2012 is fast approaching, and with it comes big changes in the Federal IT industry. WashingtonExec is giving local executives the opportunity to share their thoughts on where they see the government contracting industry headed. Leaders of the industry were asked a series of predictions questions focused on challenging issues such as cloud computing, healthcare IT, defense and so forth.
“Unfortunately, most of 2012 for Government Contractors will feel like 2011. Given recent Congressional behavior and typical election year inactivity, Government customers–outside of perhaps those focused on Cyber or Health initiatives–will continue to operate through 2012 in the dark without confidence as to future programmatic or budget directions. That uncertainty regarding the exact magnitude and specifics of future cuts has hampered procurement/business activity throughout 2011 as Government Customers presume the worst while they await the other shoe to drop and prepare for a more austere operating environment.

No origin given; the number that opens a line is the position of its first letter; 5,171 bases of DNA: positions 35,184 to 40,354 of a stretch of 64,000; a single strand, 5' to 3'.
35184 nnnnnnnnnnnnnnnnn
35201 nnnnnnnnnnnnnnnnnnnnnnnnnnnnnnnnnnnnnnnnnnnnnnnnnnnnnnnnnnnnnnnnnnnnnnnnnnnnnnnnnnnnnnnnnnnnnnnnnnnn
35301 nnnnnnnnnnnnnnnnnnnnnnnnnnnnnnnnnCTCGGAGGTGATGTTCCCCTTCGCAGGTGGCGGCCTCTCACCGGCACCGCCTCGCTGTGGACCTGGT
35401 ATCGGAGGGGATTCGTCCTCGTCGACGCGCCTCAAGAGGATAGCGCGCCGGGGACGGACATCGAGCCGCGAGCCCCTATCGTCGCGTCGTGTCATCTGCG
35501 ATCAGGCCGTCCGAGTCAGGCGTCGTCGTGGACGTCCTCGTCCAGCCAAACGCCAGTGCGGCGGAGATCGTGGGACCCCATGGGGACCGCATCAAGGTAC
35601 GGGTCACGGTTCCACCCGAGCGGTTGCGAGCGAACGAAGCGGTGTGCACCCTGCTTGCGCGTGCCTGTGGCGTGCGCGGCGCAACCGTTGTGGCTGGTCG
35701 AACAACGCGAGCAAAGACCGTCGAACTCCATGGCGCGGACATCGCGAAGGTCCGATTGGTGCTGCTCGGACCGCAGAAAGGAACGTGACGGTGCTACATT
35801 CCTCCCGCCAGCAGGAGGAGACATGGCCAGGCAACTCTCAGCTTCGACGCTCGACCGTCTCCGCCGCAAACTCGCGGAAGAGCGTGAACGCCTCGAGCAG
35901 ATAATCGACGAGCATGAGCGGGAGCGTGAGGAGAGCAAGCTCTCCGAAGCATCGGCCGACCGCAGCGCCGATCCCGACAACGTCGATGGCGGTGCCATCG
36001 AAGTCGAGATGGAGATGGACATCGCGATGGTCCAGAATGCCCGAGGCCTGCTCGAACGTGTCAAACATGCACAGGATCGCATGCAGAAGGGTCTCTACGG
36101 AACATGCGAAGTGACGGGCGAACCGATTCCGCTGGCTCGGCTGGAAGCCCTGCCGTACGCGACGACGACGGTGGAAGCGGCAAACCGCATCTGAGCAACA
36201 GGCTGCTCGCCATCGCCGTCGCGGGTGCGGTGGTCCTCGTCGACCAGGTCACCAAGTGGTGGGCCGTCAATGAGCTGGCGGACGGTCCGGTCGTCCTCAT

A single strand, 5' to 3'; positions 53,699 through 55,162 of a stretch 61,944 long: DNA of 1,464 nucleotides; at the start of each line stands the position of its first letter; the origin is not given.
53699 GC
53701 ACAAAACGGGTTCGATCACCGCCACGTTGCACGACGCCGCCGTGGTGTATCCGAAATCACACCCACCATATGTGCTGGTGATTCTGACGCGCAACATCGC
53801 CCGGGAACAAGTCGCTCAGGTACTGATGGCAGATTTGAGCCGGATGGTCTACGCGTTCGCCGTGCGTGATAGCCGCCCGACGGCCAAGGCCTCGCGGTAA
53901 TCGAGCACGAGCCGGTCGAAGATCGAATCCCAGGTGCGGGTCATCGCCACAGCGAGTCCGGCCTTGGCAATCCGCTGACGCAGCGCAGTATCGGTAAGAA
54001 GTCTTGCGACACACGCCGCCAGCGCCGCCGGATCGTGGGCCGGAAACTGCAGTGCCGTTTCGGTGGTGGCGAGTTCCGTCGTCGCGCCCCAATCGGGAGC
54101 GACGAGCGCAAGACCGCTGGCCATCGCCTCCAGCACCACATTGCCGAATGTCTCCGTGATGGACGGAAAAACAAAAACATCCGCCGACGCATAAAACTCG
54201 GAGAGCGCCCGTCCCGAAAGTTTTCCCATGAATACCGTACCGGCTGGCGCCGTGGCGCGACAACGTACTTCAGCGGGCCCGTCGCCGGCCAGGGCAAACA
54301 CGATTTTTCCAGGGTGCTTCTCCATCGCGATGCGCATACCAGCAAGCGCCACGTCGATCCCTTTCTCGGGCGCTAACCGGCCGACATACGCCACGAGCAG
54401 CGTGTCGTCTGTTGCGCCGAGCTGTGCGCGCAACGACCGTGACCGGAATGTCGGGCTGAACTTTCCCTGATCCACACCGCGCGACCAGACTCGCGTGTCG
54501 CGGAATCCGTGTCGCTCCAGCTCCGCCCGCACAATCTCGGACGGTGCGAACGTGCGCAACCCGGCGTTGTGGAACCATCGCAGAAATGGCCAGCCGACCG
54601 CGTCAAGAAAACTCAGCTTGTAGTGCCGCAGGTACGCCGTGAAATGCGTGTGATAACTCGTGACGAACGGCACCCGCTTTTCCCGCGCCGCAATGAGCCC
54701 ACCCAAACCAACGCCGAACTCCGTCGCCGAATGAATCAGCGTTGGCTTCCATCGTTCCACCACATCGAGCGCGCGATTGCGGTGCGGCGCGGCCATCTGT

In the meantime, Government Contractors know full well the game has changed (at least for the short to medium-term). To use a football analogy, Government Contractor executives will need to decide whether they are trying to make a playoff run on their own or whether they should be looking for a winning team to join for their “post-season” strategy. The larger industry firms have already begun and will continue to prepare for their post-season by aggressively looking to add superstar free agents (i.e., via expensive acquisitions) and jettisoning underperforming divisions. With increasing market difficulty and the expectation for higher taxes, many owners will choose the selling/partnering strategy. For the premier market leaders and pure-play Security, Health IT, Cloud/Mobility, Analytics and C4ISR free agents, the bidding frenzy will likely continue through at least the first half of 2012. However, with a finite (albeit different) set buyers and investors, future holiday seasons may unfortunately be less cheerful for the non-marquee market players…”